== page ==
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These J60 electronic ignition modules are safe as long as they aren't damaged or opened up though aren't they?

 

Mike,

 

That is true, our information was that the unit should not be drilled or cut open, otherwise it is safe, who would want to cut one open anyhow, not much you can do with it if it does pack up!

 

Another component for CVR vehicles, with a Beryllium warning on the packaging, was a nodescript metal washer used on one of the wiper arm linkages, for sight or periscope, think it was a sort of shim or wavy washer, but put the fear of God up me when you think how easy it would be to cut yourself on it.

 

Another hazard warning I recollect, was Viton, if it had been in a situation where it was burnt or charred, then handling it could burn your flesh away. Some of the fluid flywheel seals at that time were made with this material and were quite often burnt where they had leaked and overheated. Hope this has not scared too many people, but engineering has more hazards nowadays than you may think!

 

Richard

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Viton "O" rings are found more commonly than one might suspect, particularly where there is contact with solvents and fuels. Amal motorcycle carbs often have viton-tipped float needles (and, of course they never catch light :-))

 

It produces hydrofluoric acid when burned which causes nasty and continuing chemical burns. I would certainly think twice before dismantling a fire-damaged vehicle.

 

We probably shouldn't forget either that most of the NOS brake shoes and pads that we deal with are not asbestos free. They still turn up on ebay but presumably they shouldn't any more.

 

Does anyone happen to know if the old Smiths instruments were originally luminous ? My speedo certainly isn't any more.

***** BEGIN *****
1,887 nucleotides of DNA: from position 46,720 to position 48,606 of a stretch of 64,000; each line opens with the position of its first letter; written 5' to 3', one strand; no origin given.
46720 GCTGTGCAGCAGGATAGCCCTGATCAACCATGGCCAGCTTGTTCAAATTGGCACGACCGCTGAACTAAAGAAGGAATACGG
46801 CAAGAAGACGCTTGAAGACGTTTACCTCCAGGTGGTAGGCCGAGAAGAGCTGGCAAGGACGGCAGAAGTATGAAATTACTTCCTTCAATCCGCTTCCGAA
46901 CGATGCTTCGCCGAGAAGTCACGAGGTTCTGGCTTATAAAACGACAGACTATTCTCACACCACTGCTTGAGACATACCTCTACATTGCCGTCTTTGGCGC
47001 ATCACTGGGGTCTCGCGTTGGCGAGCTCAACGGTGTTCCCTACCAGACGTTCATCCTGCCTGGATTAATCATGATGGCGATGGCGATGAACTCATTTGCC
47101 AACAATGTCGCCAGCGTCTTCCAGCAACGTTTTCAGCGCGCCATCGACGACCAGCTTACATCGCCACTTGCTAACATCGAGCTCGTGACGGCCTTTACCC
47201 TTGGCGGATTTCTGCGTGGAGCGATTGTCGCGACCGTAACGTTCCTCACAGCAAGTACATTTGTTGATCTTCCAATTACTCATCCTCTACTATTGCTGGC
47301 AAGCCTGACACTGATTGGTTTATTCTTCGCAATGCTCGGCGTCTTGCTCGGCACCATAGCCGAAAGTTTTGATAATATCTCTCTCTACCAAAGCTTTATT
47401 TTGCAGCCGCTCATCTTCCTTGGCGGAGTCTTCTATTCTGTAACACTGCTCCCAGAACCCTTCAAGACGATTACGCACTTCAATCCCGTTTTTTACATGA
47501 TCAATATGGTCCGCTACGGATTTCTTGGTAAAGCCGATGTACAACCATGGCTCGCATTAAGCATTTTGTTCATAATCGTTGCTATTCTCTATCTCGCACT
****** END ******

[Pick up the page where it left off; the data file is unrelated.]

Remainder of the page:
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We use Viton seals in fillers for Coca Cola, very good against caustic when cleaning them out. :-D

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We use Viton seals in fillers for Coca Cola, very good against caustic when cleaning them out. :-D

 

 

Coca Cola ?? Is'nt that some kind of derust solution ? :-D

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Coca Cola ?? Is'nt that some kind of derust solution ? :-D

 

 

:goodidea:

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Coca Cola ?? Is'nt that some kind of derust solution ? :-D

 

 

CC worked wonders on freeing up our recent J60 rebuild :tup: (the one that's going to get a radioactive distributor :-o)

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Last year I visited Bovvy on my birthday. After the demo, I bimbled round the back of the Leo that had taken part. I found an interesting metal plate on the back plate instructing me not to paint over the sign or doing anything at all to the paint finish because of the nasties in the finish. I didn't ask: neither did I touch.

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I checked out a few of the groups vehicles at the weekend and found a mix of hot and not gauges.

 

I hope Mr A doesn't want any more kids, as his speedo is hot, and with a cracked glass, is even more dangerous as the paint dust could escape and be breathed in. I also know why Mr M with the Dodge is fairly bald! The other two jeeps are ok, and I havent checked the other vehicles yet!

 

Steve

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During the 1970s and 1980s, glow in the dark stuff was painted with a tritium (radioactive hydrogen3) solution known as trilux. (Hydrogen 3, light: get it?)

 

 

 

 

I wear a tritium watch. Highly effective and the same stuff as the 'Traser' watch that a lot of military guys like - but not to be worn if you are in the field.

 

 

 

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Oh bugger i wear a traser watch and i have done for the past 8 years..........best watch that i have ever had :shake:

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I found an interesting metal plate on the back plate instructing me not to paint over the sign or doing anything at all to the paint finish because of the nasties in the finish. I didn't ask: neither did I touch.

 

German version of CARC?